Summary of OSCIR Quickstart Run: November - December 2000

The Gemini North OSCIR Quickstart program was conducted during a single observing run between November 20 and December 10, 2000. The following is a summary of the run which will be useful to PIs and Co-Is reducing OSCIR data. These descriptions are not intended to be exhaustive and do not cover all the issues that may arise when reducing OSCIR data; please contact the Gemini Contact Scientist assigned to your program for further assistance.

FITS Files

The "raw" data files in the OSCIR Quickstart distribution are the exact files written by the instrument computer during the observations, except for modifications to a few header records made by Gemini personnel during post-processing to indicate data quality. The files are 6-dimensional FITS format (see a detailed description of the OSCIR data format). Gemini has developed an IRAF package for basic manipulation of the files; an alternative IDL package is also available from the University of Florida.

FITS Headers

The OSCIR FITS headers list many observing parameters for the instrument (filter, integration time, etc.), telescope (pointing data), and observation (Program ID, Observing conditions, Data Quality). Processors should familiarize themselves with the information.

All the instrument parameters were written automatically by the OSCIR software based on the instrument settings at the moment of the observation. Telescope pointing data was also written automatically after being read by the OSCIR computer from the telescope control system (TCS) through a special interface. Therefore, the values of these parameters are reliable (within the uncertainties of the telescope pointing, etc.)

Some header records, such as the object name, the observing conditions, and the data quality, were set manually either during or after the observation. We have endeavored to verify that these header records are correct, but they may be in error and caution should be exercised. To verify an OBJECT keyword value of "Alpha CMa", for example, you can check that the automatically-written RA_TEL and DEC_TEL records actually contain the coordinates for Alpha CMa.

A Note on Data Quality

For each Quickstart observing program, we have included in the distribution all data taken for that program that appeared to be a valid observation. We have excluded files for which there were significant instrument- or telescope-related problems (e.g. the detector was saturated, or a large pointing error was evident). However, we have not excluded files with problems such as poor image quality, higher than usual noise due to detector problems or cirrus clouds, and so forth. Such problems are noted in the observing log and FITS headers. It is important for a data processor to understand the quality of the data and judge its scientific value carefully.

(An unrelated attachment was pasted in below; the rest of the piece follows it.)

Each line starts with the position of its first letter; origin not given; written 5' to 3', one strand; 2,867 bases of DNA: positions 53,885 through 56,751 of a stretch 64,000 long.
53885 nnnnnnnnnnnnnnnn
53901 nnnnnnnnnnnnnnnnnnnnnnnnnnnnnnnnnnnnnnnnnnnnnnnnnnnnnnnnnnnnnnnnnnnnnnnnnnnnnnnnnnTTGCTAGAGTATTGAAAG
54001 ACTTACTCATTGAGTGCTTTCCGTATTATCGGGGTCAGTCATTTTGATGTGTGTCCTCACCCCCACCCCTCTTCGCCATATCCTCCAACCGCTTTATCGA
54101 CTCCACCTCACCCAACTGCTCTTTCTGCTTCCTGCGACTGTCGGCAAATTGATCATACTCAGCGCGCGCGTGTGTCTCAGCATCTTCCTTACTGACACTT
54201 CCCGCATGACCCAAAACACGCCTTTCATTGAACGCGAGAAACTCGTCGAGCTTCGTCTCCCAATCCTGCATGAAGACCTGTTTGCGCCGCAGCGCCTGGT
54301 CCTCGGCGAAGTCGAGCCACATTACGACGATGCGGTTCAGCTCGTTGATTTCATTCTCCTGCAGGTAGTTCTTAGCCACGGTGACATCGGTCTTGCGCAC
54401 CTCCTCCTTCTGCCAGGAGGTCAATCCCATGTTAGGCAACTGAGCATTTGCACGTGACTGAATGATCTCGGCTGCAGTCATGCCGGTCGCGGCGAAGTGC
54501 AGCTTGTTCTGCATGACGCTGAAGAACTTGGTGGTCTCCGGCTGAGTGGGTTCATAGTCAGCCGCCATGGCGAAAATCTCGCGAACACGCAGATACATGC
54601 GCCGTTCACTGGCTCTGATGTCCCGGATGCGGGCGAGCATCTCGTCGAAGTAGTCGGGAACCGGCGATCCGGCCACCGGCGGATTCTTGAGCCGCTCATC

Pipeline-Reduced Data

For good-quality OSCIR data, Gemini has supplied pipeline-reduced files. The pipeline reduction produces a single 2-D image, usually representing the average of all the chop & nod differences computed from the file. The file was generated using the IDL/UF routine F6GET.

In some cases, when one or more savesets in an integration were noted to be bad during the observations (e.g. due to clouds or a temporary instrument problem), the bad savesets were omitted from the average. Details on the omitted bad nod and savesets are contained in the BNOD and BSET parameters in the headers of the pipeline-reduced files.

PLEASE NOTE: The pipeline reduction is only a first attempt by Gemini personnel to provide an approximate reduced image. Better results are likely to be obtained by more careful analysis of the raw data to delete bad savesets, shift-and-add individual savesets, etc. It is the responsibility of the PI to reduce the raw data in the best possible way, although Gemini Contact Scientists and Instrument Specialists can provide assistance upon request.

Other Files included in the Distribution

Supplemental files are described in the GNQSdata_readme.txt file included with the data distribution. Here are a few additional notes on these files.

Background Plots: For each pipeline-reduced file there is a GIF file showing the signal level in the "reference" (off-source) frames throughout the integration (generated using the IDL/UF routine f6bstat). The "square-wave" steps visible in these plots occur when the telescope nods and the reference switches between chop beams A and B; they illustrate the so-called "radiative offset" between beams A and B. You may also be able to see smaller steps between individual savesets.

At Gemini, the radiative offset is usually less than one percent of the background signal. If it is larger than normal, one of the chop beams may have been partially on the dome. If the "square-wave" pattern is lost in very large random variations, there may have been clouds.

Issues Related to Quickstart Observing

Processors of OSCIR data should be aware of the following issues pertaining to the December Quickstart run. Again, please consult the Gemini Contact Scientist assigned to your program for details.

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In original form; Tom Hayward
Last update February 6, 2001; Phil Puxley